by Justin Cohen
Community leaders have renewed their call for disciplinary action against Sir Gerald Kaufman’s after Jeremy Corbyn condemned his “unacceptable” remarks about Jewish money influencing Conservative policy on Israel.
The Manchester Gorton MP’s comments during a meeting in Parliament last Tuesday have been roundly condemned by community leaders and fellow politicians.
Initially the party said only that the veteran MP’s views do not reflect its own but, as the clamour for action grew, it was announced on Monday that he would meet Opposition Chief whip Rosie Winterton.
And in a forthright statement, Corbyn said: “Last week’s reported comments by Sir Gerald Kaufman about the Jewish community, the Conservative party and Israel are completely unacceptable and deeply regrettable. Such remarks are damaging to community relations, and also do nothing to benefit the Palestinian cause.
“I have always implacably opposed all forms of racism, anti-semitism and Islamophobia and will continue to do so. At my request, the Chief Whip has met Sir Gerald and expressed my deep concern.”
However, there has been no comment on the result of the meeting including whether it was part of formal disciplinary proceedings.
Responding to a question on why Government policy had become “more and more pro-Israeli”, Kaufman was recorded by blogger David Collier at last week’s Palestine Return Centre meeting saying: “I’ll tell you, because I can tell you in a way perhaps nobody else in this room can tell you. It is Jewish money, Jewish donations to the Conservative Party, as in the general election in May, as in the Jewish Chronicle, all those things bias the Conservatives.”
He also told the gathering that a friend from East Jerusalem had contacted him with accusations of Israel fabricating knife attacks. He read from letter: “Sir Gerald then read from the letter: “More than half the stabbing claims were definitely fabricated. The other half, some were true, the others there was no way to tell since they executed Palestinians and no one asked questions.”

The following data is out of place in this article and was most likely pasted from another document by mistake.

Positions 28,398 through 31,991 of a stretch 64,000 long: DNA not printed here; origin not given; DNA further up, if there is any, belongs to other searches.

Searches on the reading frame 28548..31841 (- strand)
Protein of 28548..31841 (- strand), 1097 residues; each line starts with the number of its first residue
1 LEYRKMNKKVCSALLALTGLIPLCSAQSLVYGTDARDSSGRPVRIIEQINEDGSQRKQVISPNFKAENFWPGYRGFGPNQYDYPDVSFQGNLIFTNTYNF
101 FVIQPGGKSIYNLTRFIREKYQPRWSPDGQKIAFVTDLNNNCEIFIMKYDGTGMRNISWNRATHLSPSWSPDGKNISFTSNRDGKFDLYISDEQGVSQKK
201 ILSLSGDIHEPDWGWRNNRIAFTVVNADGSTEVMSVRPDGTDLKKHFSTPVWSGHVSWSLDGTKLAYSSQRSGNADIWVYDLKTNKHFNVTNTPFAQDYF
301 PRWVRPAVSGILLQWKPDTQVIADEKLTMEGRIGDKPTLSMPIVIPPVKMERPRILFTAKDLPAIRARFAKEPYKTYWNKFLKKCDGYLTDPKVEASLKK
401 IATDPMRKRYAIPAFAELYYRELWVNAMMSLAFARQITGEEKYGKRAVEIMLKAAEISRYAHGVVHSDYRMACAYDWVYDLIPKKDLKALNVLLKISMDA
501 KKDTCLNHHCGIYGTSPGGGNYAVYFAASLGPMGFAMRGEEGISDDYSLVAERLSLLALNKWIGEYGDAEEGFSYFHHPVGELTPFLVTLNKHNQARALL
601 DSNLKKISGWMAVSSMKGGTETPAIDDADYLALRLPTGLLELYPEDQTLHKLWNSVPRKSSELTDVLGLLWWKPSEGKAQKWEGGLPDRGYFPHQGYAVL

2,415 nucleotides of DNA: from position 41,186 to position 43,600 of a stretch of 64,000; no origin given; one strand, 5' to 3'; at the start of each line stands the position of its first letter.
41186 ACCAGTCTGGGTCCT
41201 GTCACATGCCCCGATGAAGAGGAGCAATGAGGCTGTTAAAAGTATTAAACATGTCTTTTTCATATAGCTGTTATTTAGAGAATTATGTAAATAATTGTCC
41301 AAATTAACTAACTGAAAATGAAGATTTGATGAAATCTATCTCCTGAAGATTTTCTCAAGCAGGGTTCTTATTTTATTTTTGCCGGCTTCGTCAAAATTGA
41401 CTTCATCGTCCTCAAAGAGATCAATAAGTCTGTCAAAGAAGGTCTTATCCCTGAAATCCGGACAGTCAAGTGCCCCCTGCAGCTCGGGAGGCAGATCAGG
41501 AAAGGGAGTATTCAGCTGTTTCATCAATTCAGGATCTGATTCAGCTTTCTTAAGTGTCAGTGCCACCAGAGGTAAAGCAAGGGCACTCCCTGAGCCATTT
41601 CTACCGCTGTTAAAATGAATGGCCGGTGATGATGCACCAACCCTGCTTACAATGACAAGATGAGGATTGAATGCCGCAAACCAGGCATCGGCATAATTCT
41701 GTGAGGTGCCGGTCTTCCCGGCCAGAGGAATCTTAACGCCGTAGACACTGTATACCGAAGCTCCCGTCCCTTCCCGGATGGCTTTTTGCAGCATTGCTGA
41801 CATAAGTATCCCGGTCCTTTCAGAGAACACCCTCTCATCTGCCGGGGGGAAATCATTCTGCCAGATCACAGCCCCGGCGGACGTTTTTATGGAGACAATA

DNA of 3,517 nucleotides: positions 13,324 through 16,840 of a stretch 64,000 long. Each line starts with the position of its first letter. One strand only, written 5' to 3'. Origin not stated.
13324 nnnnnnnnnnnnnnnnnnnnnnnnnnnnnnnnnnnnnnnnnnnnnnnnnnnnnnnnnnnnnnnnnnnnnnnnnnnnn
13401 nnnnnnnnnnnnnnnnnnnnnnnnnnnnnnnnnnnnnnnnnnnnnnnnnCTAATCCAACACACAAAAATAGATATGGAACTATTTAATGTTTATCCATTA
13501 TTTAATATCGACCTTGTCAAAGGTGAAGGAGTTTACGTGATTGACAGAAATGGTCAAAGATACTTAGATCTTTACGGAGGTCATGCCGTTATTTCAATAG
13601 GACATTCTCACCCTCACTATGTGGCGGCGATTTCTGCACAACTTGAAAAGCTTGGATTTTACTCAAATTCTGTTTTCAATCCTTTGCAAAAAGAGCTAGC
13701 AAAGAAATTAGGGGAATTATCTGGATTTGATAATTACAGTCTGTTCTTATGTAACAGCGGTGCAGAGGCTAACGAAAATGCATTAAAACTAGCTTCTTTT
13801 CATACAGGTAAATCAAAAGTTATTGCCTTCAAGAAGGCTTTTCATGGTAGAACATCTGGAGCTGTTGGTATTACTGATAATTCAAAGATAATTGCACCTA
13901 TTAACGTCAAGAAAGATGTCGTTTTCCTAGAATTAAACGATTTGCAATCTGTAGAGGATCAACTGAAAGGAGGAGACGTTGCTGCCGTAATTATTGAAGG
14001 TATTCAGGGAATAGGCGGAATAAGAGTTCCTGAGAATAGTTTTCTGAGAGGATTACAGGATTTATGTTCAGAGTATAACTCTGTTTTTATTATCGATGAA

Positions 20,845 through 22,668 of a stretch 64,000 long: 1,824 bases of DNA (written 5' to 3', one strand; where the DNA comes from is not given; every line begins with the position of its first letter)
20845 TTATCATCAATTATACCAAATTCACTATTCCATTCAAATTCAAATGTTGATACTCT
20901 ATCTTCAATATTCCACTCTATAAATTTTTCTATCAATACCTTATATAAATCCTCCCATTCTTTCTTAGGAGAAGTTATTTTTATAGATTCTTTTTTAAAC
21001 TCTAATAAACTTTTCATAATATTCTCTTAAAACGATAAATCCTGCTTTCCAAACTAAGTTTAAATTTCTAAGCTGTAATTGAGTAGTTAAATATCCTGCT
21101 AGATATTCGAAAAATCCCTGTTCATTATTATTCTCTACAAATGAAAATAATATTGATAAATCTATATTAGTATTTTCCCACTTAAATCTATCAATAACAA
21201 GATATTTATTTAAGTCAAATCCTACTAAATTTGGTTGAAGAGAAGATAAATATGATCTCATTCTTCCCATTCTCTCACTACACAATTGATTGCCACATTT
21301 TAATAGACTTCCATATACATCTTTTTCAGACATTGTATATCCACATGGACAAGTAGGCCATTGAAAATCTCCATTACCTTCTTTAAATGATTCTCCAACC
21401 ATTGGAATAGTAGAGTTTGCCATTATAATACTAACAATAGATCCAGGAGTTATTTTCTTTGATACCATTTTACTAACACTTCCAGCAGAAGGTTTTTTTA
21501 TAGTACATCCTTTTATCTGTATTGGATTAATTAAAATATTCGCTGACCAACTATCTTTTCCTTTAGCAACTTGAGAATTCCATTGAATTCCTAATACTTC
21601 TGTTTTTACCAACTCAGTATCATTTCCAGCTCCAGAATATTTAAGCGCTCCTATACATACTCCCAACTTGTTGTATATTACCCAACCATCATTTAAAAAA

The Community Security Trust joined the Board of Deputies and Jewish Leadership Council in writing to Rosie Winterton, to request “swift and appropriate disciplinary action” over the “disgraceful” remarks. Eight MPs including Wes Streeting and Tulip Siddiq also signed a letter initiated by the All-Party Parliamentary Group against Antisemitism calling for proceedings to be started.
Board President Jonathan Arkush said: “In light of Mr Corbyn’s response, which we welcome, we hope that the party will now act to impose disciplinary measures against Sir Gerald.”
The chief executive of the Jewish Leadership Council, Simon Johnson, said: “The fact that Mr Corbyn has distanced himself from Sir Gerald’s despicable comments is in itself a welcome intervention. We await a response from the Chief Whip as to whether any further disciplinary action will be taken and, of course, if Sir Gerald will apologise.”
Gideon Falter, Chairman of the Campaign Against Antisemitism said Corbyn’s comments “are a week late and is far short of what is warranted”.
He added that nothing less than firm disciplinary action “will do if Jewish people are to have any faith that the Labour Party’s ‘implacable opposition’ is anything more than a soundbite”
The party confirmed Kaufman would be called into the whip’s office shortly after leading Jewish Labour activists made it clear to the leader’s office that the lack of action was problematic, Jewish News understands.
Joan Ryan, chair of LFI, commented earlier: “Gerald Kaufman’s remarks were extremely irresponsible, totally inaccurate and highly offensive and do nothing to advance the cause of peace and coexistence.”
Labour MP Ivan Lewis, who is Jewish, tweeted following the event: “Gerald Kaufman should withdraw his inappropriate and unacceptable comments at the earliest opportunity.”